By Innocent Ndawula and Elvis Senono
Just over 12 years ago, Uganda's Under-19 cricket boys team made their debut at the grand stage featuring in the 2004 ICC Under-19 World Cup hosted in Bangladesh and won by Pakistan.
The Ugandan team, coached by Kenyan legend Tom Tikolo made it through the qualifiers in Windhoek, Namibia unscathed and had a preparation tour in India.
Come the World Cup proper, the Baby Cricket Cranes lost all three Group B games and a further two in the plate competition. But they wrapped up their tour on a high by earning a a five-wicket win over Canada in the placement tie.
Today, we look at the members of the Ugandan team that took part in the 16 team tournament.
Clive Kyangungu Bigirwa: A jack of all trades then, the wily spinner captained the team but had an average tournament by his standards.
Kyangungu lost his place for the team's final two games. An engineer by profession, the former ACC player has since settled in the UK and also served in the Scottish army.
Michael Kintu Wambudhe: Hails from a cricket family that includes siblings Ronnie (umpire) and Rounders' Aggrey Kintu. Was one of the three wicket-keepers for the team. But he has since become a productive in-swing bowler.
Martin Ondeko: Currently the Operations Manager at Uganda Cricket Association (UCA), Ondeko was largely responsible for ensuring Team Uganda won a game at the World Cup.
Was unlucky not reach a century, his man-of-the-match knock leaving him stranded on 99 as Uganda chased down Canada's total of 231 to notch a five-wicket victory with three overs to spare.
Denis Musali: Frequently, the assertion is made that wicket keepers are born and not made and Musali is one such person that fits that description.
He was the first choice wicket-keeper and completed the tournament with five brilliant catches. One of the few players that have stuck with Wanderers through thick and thin and guiding them back to the topflight league this season.
Musali has also given back to the game and is one the founders of Generation Next Cricket Academy that gave birth to Uganda's first-ever youth league.
Hamza Almuzahim Saleh: Undoubtedly the best batsman of his generation. Together with Ondeko, they put on 121 for the third wicket before he was run out for a solid 50 in the victory over Canada.
The right-hand batsman averaged 26 runs and went on to captain the team at its second appearance in 2006.
Signed for KICC this season but like his national team career, he has unpredictably been on and off.
Davis Arinaitwe Karashani: The all-rounder was a permanent fixture in the national team and went on to be named national team captain, a role he held until his shock resignation two years ago.
Such was his all-round ability that he was named Player of the Tournament at the 2013 ICC World Cricket League Division Three tournament in Bermuda.
Karashani, who left the Cricket Cranes fold citing a persistent knee injury as one of the reasons, currently features for league champions Tornado Bee.
Like Musali, he is one of the two brainchilds behind the foundation of the Generation Next Cricket Academy.
Arthur Kyobe: His blitz man-of-match knocks during the qualifier in Windhoek ensured Uganda made the World Cup grade. But Kyobe punched way below his belt in Bangladesh. The enigmatic left-hander played four matches and scored just 28 runs - all the runs coming in the consolation win against Canada.
Kyobe went on to play semi-professional cricket for Oman-based side Passage to India and Sikh Union in Kenya but currently plays for Challengers in the local competitions.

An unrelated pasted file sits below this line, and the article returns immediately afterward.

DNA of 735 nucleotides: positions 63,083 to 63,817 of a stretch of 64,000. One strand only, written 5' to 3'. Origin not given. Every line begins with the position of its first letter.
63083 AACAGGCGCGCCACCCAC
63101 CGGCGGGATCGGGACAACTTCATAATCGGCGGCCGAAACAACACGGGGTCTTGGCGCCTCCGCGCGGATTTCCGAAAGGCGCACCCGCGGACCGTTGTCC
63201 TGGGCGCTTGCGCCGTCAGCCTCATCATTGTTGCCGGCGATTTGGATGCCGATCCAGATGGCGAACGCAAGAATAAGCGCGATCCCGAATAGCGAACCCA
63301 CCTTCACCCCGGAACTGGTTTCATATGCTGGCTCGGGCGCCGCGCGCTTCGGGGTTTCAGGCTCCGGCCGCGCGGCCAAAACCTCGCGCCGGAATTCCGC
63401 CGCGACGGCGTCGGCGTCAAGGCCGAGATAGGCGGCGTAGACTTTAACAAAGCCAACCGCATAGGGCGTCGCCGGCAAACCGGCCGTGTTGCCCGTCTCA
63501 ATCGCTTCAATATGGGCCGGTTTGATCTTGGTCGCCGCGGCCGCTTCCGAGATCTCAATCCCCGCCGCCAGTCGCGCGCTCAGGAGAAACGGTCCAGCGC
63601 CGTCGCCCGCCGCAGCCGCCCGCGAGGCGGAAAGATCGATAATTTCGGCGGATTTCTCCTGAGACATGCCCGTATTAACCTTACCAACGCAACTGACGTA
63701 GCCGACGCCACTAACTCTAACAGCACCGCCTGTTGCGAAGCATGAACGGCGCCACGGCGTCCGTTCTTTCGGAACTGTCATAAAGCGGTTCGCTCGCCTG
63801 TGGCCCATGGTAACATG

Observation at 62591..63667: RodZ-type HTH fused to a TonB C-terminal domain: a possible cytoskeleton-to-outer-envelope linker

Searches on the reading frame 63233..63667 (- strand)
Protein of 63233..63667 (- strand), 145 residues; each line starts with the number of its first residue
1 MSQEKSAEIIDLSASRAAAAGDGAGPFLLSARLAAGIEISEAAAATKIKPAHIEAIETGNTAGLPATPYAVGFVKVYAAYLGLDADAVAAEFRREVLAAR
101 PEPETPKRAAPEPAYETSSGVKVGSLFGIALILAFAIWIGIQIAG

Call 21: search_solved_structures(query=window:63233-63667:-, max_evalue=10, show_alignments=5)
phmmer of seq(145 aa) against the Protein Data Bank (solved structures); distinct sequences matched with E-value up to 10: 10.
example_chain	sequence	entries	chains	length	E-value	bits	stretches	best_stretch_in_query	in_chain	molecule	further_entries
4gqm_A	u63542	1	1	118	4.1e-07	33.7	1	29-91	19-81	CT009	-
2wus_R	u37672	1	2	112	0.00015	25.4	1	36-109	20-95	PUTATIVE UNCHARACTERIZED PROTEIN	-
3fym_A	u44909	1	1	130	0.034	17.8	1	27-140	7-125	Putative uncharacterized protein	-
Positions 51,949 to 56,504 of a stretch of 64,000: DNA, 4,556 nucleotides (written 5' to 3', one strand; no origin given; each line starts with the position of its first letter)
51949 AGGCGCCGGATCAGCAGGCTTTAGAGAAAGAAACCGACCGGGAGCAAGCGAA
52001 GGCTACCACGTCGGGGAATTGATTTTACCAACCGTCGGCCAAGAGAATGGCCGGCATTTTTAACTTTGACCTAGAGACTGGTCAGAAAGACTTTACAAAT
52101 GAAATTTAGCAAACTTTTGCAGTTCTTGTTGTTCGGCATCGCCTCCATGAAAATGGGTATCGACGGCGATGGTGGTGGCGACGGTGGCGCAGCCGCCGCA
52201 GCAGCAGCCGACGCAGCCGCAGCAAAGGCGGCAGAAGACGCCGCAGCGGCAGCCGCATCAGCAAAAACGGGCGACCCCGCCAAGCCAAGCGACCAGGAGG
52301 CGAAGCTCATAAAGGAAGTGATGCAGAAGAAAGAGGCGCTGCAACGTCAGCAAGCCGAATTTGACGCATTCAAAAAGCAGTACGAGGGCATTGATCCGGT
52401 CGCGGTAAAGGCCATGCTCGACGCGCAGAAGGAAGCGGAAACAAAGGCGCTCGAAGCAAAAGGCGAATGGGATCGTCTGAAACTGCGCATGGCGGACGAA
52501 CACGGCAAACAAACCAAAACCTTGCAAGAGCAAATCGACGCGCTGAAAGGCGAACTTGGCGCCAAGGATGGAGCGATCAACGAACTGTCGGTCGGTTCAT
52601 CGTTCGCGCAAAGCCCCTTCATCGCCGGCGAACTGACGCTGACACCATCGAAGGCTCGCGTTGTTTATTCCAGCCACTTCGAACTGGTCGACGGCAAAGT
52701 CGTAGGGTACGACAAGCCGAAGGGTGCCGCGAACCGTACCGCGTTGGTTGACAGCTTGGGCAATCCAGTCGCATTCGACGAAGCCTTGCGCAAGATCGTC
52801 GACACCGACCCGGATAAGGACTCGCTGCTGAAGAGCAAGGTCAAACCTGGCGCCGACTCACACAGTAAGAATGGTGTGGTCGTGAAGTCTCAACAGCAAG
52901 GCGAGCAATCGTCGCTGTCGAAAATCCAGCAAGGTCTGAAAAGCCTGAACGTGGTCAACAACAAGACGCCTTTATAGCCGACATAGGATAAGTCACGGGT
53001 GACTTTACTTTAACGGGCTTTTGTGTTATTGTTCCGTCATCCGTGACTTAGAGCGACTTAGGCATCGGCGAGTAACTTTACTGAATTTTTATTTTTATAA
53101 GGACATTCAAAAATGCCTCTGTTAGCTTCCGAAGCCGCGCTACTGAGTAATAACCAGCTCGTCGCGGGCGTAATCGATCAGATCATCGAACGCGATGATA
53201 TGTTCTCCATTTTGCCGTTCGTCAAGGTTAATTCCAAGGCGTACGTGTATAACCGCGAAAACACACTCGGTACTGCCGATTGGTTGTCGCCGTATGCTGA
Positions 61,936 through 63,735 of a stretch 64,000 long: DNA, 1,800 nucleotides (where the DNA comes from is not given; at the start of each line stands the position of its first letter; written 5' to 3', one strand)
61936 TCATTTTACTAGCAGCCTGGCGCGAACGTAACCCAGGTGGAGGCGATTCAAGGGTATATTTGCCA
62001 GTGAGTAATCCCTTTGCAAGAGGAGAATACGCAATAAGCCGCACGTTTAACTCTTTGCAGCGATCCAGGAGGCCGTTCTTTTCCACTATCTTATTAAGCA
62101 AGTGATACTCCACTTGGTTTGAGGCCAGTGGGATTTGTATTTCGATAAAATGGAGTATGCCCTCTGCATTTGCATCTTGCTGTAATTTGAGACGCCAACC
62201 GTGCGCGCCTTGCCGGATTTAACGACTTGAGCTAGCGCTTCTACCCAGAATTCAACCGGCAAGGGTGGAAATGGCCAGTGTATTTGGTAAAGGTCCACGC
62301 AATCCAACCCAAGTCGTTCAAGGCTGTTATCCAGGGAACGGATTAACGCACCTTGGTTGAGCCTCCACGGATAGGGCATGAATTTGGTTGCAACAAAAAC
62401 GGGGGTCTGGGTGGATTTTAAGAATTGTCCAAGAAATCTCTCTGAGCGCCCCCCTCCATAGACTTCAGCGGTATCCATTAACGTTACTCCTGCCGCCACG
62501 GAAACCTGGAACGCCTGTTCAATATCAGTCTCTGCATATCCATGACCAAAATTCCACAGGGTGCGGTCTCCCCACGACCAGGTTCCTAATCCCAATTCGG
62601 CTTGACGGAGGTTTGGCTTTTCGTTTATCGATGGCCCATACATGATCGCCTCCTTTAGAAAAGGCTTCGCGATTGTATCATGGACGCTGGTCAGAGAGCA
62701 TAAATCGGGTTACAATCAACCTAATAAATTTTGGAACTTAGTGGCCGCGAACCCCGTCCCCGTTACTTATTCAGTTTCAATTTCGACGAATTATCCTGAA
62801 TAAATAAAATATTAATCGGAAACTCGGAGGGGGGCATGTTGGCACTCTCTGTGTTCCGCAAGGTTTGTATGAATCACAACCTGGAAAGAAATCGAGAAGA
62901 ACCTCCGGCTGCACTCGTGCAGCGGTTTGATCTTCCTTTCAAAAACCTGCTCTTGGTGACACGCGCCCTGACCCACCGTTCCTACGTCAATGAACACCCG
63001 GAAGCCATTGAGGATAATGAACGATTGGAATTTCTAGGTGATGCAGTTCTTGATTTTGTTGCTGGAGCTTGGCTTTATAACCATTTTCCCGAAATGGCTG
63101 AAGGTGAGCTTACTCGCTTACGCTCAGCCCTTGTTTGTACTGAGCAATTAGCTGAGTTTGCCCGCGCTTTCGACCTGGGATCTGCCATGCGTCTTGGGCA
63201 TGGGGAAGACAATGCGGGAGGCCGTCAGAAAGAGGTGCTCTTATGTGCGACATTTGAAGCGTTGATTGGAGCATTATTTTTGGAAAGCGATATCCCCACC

The 2013 Uspa Cricketer of the Year is also one of a few batsmen in the country to have scored more than 200 runs in an innings.
Raymond Otim: A half-brother to Patrick Ochan, Otim stood out as the best fielder on the team. He later added leg spin to his repertoire which made him hard to ignore for national team duty..
Patrick Ochan: A born workaholic, Ochan earned his keep by bowling a whole lot of 47 overs. Later he successfully sought asylum in Australia after guiding the Cricket Cranes to victory at the 2007 ICC World Cricket League Division Three tournament in Darwin.
Currently, he turns out for West Torrens in Adelaide and Tornado Bee whenever he is in the country. He also represented Uganda in the tennis Davis Cup.
Jimmy Okello: Was on the team as a top order batsman but did not have the best of tournaments. He sought asylum in Australia together with Ochan. Unlike the latter, he has not featured for the Cricket Cranes again but has made a name for himself on the pitch. He plays as a striker for Adelaide Cobras and always donates some kit to charity when in Kampala.
Fred Isabirye: Much was expected of him going into the World Cup after big knocks in the qualifiers.
His lights unfortunately shut out while at the Wold Cup. But Isabirye kept his pride intact with consistent shifts on the local circuit in Uganda. He also lives in Australia and features for Tornado Bee while on holiday.
Emmanuel Isaneez: The paceman did not disappoint. He finished with a haul of nine wickets including best figures of 6/37 in a man-of-match performance against Bangladesh.
A couple of years ago, he featured for the Rwanda national team. Currently he is the Cricket Without Boundaries (CWB) Uganda ambassador and assistant coach of the national Under-19 team.
Ronald Ssemanda: He was another versatile sportsman. An all-rounder on the team and with an ability to play as other games including hockey, tennis and badminton.
The solid player has not featured for the national team since the knock he suffered after running into teammate Brian Masaba in 2011. He is currently a lecturer at UCU Mukono.
Daniel Ruyange: A right-arm medium-fast bowler now featuring for Challengers, Ruyange possessed all-round abilities which have not really come to the fore as expected in his early career.
His versatility has also seen him start the Rol Tennis Academy in Namboole.
Source: All Africa